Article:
A "great pooper." That's what he said he was looking for in a woman. A great pooper.
Oh, and a nice rack too. Punched his fist while he said it, too, for emphasis, because that's the kind of guy he is. That's also the kind of guy "ElimiDATE," which airs in syndication, likes: buff, suffused with a confidence bordering on arrogance, not necessarily bright and on the hunt for a mate. Over the course of a half-hour, he'd be introduced to four women, shedding them off one by one. And, at the end, he'd eventually settle for that Perfect Match. No, wait: not a perfect match. Just somebody who was fun enough to hang with for an evening.
It took a few decades of lousy dating shows, but somebody's finally got it right.
Thanks to the recent spate of reality television, the dating game show is enjoying something of a renaissance. (What's more real and universal than falling in love?) There's no question that the genre was due for a tuneup: It's hard to imagine now, but people once enjoyed shows like "The Dating Game" and "Love Connection," where people just sat around and talked about dating. But even though we now get more visuals with our voyeuristic spying on romance, the latest shows still border on the comically, unwatchably awful. On the networks, we've gotten high-concept series like "Bachelorettes in Alaska," "Temptation Island" and "The Bachelor," where groups of undifferentiated folks struggle to Find the Right One for week upon angst-ridden week. Over on the UHF end, there's the syndication soup of "Rendez-View," "Blind Date," "Third Wheel" and "Shipmates," all of them sick with chatty hosts and bad jokes popping up on-screen. The producers know that two strangers aren't interesting enough left by themselves; subjecting every sip of chardonnay and comment about an ex-boyfriend to dreary, mocking analysis makes things even duller.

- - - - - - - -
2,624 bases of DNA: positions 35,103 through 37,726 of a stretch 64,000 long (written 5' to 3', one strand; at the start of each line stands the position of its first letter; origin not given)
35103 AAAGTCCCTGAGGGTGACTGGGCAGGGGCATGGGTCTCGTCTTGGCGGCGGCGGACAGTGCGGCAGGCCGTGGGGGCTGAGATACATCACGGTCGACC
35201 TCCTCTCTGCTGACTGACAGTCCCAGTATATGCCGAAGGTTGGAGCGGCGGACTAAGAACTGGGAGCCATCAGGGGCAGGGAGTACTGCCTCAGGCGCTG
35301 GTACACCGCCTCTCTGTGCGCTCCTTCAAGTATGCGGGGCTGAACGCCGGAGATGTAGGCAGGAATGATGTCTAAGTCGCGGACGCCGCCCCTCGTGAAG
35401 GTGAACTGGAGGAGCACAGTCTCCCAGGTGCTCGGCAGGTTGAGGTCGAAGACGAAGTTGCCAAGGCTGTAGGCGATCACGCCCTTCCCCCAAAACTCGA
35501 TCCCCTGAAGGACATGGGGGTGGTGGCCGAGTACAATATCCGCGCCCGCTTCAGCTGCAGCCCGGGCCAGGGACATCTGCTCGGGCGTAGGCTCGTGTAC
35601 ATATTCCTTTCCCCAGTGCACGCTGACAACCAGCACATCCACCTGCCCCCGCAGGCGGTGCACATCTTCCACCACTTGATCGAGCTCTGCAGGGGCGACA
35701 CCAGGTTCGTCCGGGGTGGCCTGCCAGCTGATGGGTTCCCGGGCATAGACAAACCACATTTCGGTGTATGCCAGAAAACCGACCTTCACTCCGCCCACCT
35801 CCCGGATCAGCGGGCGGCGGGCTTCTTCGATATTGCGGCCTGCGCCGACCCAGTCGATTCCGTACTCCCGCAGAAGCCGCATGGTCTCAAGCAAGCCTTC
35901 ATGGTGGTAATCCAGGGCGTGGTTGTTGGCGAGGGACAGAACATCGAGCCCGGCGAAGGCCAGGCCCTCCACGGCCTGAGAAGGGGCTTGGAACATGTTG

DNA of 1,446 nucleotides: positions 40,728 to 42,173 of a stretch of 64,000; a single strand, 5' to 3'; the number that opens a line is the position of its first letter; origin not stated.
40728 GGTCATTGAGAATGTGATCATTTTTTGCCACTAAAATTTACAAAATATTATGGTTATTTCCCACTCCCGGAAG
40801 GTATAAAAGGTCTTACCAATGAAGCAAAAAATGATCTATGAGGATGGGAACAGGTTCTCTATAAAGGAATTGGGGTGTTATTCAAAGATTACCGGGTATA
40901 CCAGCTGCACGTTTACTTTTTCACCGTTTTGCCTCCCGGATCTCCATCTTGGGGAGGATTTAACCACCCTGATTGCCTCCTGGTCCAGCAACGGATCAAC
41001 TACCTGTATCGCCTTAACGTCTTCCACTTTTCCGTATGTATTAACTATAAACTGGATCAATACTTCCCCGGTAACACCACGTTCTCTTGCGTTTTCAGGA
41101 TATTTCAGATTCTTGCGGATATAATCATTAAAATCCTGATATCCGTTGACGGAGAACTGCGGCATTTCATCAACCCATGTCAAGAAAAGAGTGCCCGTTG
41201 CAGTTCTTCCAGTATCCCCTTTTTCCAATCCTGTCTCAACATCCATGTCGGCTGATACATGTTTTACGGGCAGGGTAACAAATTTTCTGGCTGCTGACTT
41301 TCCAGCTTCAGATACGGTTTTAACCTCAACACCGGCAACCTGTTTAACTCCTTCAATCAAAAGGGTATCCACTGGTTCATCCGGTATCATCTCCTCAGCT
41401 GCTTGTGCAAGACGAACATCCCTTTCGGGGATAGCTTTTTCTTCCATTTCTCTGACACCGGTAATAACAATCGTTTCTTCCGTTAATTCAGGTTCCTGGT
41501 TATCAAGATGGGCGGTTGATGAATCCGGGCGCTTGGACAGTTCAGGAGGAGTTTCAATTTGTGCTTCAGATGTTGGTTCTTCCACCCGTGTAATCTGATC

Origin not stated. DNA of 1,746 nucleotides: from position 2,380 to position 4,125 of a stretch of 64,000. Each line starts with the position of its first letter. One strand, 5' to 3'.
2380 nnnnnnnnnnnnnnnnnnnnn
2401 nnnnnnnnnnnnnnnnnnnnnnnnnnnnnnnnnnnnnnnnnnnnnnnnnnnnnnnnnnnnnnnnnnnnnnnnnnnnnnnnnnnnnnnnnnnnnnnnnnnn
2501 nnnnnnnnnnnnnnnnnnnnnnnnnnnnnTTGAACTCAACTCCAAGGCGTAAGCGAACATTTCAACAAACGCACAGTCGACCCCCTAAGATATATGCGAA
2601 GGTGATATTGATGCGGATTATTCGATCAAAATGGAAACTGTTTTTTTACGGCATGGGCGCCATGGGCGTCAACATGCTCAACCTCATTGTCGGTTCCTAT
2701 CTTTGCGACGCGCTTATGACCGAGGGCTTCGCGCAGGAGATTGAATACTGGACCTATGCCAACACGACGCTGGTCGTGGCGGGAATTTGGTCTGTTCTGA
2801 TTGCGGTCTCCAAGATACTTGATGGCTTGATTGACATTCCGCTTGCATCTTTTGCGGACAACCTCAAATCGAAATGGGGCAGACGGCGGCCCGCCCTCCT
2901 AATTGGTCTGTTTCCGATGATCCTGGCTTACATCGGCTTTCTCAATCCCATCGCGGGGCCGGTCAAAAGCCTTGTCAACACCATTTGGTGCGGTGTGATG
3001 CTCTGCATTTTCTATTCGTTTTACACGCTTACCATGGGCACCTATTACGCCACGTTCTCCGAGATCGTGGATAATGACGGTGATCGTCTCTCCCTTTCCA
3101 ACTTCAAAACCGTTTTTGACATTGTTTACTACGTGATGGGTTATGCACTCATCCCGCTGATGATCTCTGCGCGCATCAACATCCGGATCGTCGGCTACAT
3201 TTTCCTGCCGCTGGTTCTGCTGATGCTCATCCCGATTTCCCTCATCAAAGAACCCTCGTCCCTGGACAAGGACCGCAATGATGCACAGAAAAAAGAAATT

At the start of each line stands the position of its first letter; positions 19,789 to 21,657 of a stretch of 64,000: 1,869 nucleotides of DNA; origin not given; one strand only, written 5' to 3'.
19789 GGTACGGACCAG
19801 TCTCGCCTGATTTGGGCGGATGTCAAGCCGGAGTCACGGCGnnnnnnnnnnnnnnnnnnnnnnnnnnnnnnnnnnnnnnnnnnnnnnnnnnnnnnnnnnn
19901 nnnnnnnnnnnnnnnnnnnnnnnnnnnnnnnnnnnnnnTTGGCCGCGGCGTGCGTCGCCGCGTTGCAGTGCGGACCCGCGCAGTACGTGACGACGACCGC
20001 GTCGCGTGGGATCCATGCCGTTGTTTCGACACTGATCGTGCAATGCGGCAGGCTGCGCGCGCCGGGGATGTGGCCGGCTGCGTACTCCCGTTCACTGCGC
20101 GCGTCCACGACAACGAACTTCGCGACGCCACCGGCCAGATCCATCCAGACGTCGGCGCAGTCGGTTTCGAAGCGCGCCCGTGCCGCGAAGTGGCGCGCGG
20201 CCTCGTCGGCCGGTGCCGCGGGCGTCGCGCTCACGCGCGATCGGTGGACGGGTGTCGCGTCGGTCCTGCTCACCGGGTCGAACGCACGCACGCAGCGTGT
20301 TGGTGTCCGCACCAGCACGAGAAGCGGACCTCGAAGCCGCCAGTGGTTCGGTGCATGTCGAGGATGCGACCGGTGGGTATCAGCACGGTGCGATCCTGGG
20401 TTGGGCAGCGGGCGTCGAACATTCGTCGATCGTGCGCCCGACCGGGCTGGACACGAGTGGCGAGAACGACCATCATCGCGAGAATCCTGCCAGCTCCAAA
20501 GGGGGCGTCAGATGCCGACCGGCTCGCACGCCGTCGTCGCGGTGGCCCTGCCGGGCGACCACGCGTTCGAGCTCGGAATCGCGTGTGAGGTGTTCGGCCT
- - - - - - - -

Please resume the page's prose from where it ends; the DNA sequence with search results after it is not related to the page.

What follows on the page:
The root of the problem with all those shows is an ironic one: They emphasize all the big questions of True Love and Finding Mr. (or Miss) Right, and the One. Admirable a sentiment as that is, it makes for dull viewing. Love is thought about, talked about, felt, but it's not truly a visual thing. And TV dies without pictures.
On the face of it, the noisy, sex-soaked "ElimiDATE" doesn't look like much of a revolution in dating shows -- we've seen couples in bars and on dance floors before. Yet the pleasure of "ElimiDATE" -- and admittedly it's a guilty one -- is that it gleefully throws True Love and the One off the table. It offers no hosts, no chirpy ongoing analyses, no presumption of true love or even romance. It's "gamed," to be sure -- most episodes are alcohol-fueled, its producers are spending a fortune on Jacuzzi rentals, and its preferred dating candidates are image-obsessed gym clones. But there's wisdom in that, too. "ElimiDATE" smartly presumes that we don't care about the end result of the date -- we just want to see the process.
If that sounds a bit familiar too, you're right. You've probably already seen the show that "ElimiDATE" models itself after. Not "The Dating Game," not "Survivor." No: Without apology, "ElimiDATE" takes its cue from a pioneer in television history: "Mutual of Omaha's Wild Kingdom." True love's nice, sure. But, for our human specimens here in the jungle, a nice pooper will do.